TWLC’s Viviana Hurtado Talks about the Media and the GOP Primary Race on NPR’s Tell Me More with Michel Martin


The 2012 Presidential election is less than a year away and I’m wondering, “Are we there YET?”

No.

But with this election season ramping up over the summer (The Donald, anyone?), by now I’m a little frayed at the edges.  And we have 11 months, 1 week, and 11 days until Election Day, Tuesday, November 6, 2012.

I’m not the only one.

The Republicans vying to win the party’s nomination and challenge President Obama are alternately imploding (The Hermanator) or lodging complaints that the press is ruining their campaigns.

There is little doubt that the media report from a perspective colored by background, experience, region, education, the list goes on.  That’s why it is crucial that we confirm as many sides of the story–to shine a bright light on any of our blind spots.

Candidates are an arbitrary bunch and cry Big Bad Media when the heat of intense scrutiny burns, but love it when incendiary comments such as demanding the “anchor baby program” end or that children of illegal immigrants not get any federal help, go viral on conservative radio, for example, which leads to sizable bumps in the polls.  That’s the case of Michele Bachmann, who is right to be offended at a CBS News internal leaked memo revealed the network would not be giving her as much airtime as the candidates who are ahead.

The Wise Latina Club's Viviana Hurtado on NPR's Tell Me More Talking about the GOP Candidates

GOP 2012 Presidential Hopefuls Courtesy: Reuters

Ouch.

That’s the way of the world.

I joined the Washington Post‘s Melinda Hennenberger, Michelle Bernard of the right of center think tank The Bernard Center for Women, Politics, and Public Policy, and author and Detroit Free Press columnist Rochelle Riley in the “Beauty Shop,” the Tell Me More segment where women dish about politics.  Other topics discussed: Herman Cain and his own “oops” moments plus the allegations of sexual harassment.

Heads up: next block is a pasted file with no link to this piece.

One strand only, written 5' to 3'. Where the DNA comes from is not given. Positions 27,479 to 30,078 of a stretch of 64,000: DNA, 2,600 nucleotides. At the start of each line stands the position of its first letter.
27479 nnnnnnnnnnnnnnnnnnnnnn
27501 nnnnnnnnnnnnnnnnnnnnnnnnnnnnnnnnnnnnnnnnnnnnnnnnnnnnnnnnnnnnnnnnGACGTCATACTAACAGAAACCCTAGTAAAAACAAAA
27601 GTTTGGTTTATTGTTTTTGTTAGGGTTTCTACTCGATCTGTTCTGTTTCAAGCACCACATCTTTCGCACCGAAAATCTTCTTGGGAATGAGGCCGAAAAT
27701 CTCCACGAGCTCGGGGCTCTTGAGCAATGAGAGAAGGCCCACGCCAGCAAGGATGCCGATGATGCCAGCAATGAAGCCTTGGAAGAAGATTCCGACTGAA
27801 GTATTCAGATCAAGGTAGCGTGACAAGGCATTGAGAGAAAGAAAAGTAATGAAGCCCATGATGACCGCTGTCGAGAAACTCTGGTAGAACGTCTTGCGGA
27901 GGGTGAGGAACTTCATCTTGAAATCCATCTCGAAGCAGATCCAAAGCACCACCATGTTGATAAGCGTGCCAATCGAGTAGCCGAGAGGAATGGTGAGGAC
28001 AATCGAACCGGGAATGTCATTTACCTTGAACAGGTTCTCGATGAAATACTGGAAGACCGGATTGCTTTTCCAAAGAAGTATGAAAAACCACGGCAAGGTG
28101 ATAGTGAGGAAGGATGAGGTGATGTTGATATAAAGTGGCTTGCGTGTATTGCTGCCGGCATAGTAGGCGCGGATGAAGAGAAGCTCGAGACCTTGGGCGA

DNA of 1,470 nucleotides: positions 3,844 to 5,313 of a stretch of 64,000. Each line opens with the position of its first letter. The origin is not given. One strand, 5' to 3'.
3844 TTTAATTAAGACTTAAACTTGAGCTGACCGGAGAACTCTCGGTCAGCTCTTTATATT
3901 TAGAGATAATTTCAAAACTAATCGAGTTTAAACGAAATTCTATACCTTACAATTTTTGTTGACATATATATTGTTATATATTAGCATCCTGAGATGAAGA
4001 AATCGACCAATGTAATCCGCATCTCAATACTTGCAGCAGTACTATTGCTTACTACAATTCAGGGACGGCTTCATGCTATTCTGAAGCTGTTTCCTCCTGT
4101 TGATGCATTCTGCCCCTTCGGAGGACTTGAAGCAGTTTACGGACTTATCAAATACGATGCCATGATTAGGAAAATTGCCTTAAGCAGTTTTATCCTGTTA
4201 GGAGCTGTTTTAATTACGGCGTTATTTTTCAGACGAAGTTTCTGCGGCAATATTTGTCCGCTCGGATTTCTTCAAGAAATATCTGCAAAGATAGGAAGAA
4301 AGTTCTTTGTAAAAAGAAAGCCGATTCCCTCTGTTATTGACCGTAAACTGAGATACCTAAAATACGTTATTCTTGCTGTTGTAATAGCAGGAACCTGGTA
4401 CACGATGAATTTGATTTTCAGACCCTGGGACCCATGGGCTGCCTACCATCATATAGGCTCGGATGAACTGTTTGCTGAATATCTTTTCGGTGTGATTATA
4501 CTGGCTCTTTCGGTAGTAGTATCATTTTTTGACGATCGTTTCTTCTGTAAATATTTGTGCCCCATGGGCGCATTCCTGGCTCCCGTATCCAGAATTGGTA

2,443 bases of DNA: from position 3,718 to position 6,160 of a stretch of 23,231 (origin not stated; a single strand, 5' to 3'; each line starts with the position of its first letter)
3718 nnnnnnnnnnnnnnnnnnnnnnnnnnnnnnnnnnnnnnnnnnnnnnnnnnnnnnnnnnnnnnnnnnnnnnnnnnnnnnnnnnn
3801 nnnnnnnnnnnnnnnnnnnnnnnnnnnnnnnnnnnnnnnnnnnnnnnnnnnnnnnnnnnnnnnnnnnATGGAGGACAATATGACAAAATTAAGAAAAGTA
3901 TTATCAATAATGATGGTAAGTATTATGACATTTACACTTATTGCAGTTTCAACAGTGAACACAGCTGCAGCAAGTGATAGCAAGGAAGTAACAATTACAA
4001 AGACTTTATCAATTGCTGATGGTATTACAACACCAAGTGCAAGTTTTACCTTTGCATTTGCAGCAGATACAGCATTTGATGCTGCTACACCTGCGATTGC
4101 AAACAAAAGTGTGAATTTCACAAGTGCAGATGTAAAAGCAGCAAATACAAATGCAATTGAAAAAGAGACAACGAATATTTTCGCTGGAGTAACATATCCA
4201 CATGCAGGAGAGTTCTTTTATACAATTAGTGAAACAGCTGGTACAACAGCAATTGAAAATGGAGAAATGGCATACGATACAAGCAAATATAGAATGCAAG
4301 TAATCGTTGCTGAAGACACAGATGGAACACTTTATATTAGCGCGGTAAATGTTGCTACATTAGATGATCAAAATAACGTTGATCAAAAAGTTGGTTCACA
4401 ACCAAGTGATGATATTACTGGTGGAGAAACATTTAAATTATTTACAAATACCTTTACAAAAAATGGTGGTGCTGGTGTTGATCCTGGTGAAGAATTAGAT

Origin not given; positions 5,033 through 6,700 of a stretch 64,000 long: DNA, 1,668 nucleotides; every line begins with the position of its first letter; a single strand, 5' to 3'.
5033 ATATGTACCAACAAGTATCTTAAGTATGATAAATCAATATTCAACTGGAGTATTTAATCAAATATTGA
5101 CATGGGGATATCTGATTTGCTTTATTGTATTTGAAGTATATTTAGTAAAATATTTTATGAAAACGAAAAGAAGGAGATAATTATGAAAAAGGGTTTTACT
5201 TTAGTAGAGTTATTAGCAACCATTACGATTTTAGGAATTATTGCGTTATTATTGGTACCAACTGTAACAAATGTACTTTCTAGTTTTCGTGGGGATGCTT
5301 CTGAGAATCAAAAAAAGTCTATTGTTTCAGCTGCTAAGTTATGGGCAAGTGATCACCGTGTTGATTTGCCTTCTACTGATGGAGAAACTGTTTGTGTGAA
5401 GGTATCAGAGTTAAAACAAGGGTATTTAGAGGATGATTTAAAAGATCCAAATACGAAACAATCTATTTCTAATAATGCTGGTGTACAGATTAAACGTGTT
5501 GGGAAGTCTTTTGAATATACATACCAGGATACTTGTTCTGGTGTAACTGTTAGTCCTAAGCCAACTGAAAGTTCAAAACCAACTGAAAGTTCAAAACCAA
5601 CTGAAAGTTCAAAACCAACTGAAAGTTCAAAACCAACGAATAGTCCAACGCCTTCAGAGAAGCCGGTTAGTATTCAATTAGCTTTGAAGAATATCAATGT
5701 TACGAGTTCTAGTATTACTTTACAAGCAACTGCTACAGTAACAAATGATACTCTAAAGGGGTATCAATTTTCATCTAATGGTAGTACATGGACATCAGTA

Listen here:

Do you believe someone with “character issues” has the credibility to lead a country or company?

Comments

  1. says

    I have to say that probably every presidential candidate alone had some type of character issue. I could care less about Herman Cain’s 8 second creepy smile or that he might have been with a few women. I did not care when Clinton had either.

    My big concern since the debt issue is still at large is why we still have full time politicians. Our forefathers were shop owners, farmers, and other types of workers or business men while being a politician.

    If we would seriously look at these full time politicians and demote them back to part time, we would not be so focused on those former assistants, secretaries, or coworkers they did hanky panky with in the storage room.

    I want to see more focus on getting things done instead of a bunch of wasted time and lip service.

    • says

      Thanks Nile for your thought provoking comment! I agree with you partly that if someone is a good leader and has a track record to prove it, then his personal life is just that–a personal life. My problem with a major character issue like disparaging women, making passes, accepting bribes is that it can creep into and hamper leadership decisions.

      I hadn’t thought about our politicians going back to being part-time. If they owned businesses, etc., perhaps they would be more in touch with regular Americans and less beholden to special interests. Along these lines, campaign reform and limits to campaign spending would go a long way to free politicians from special interests.

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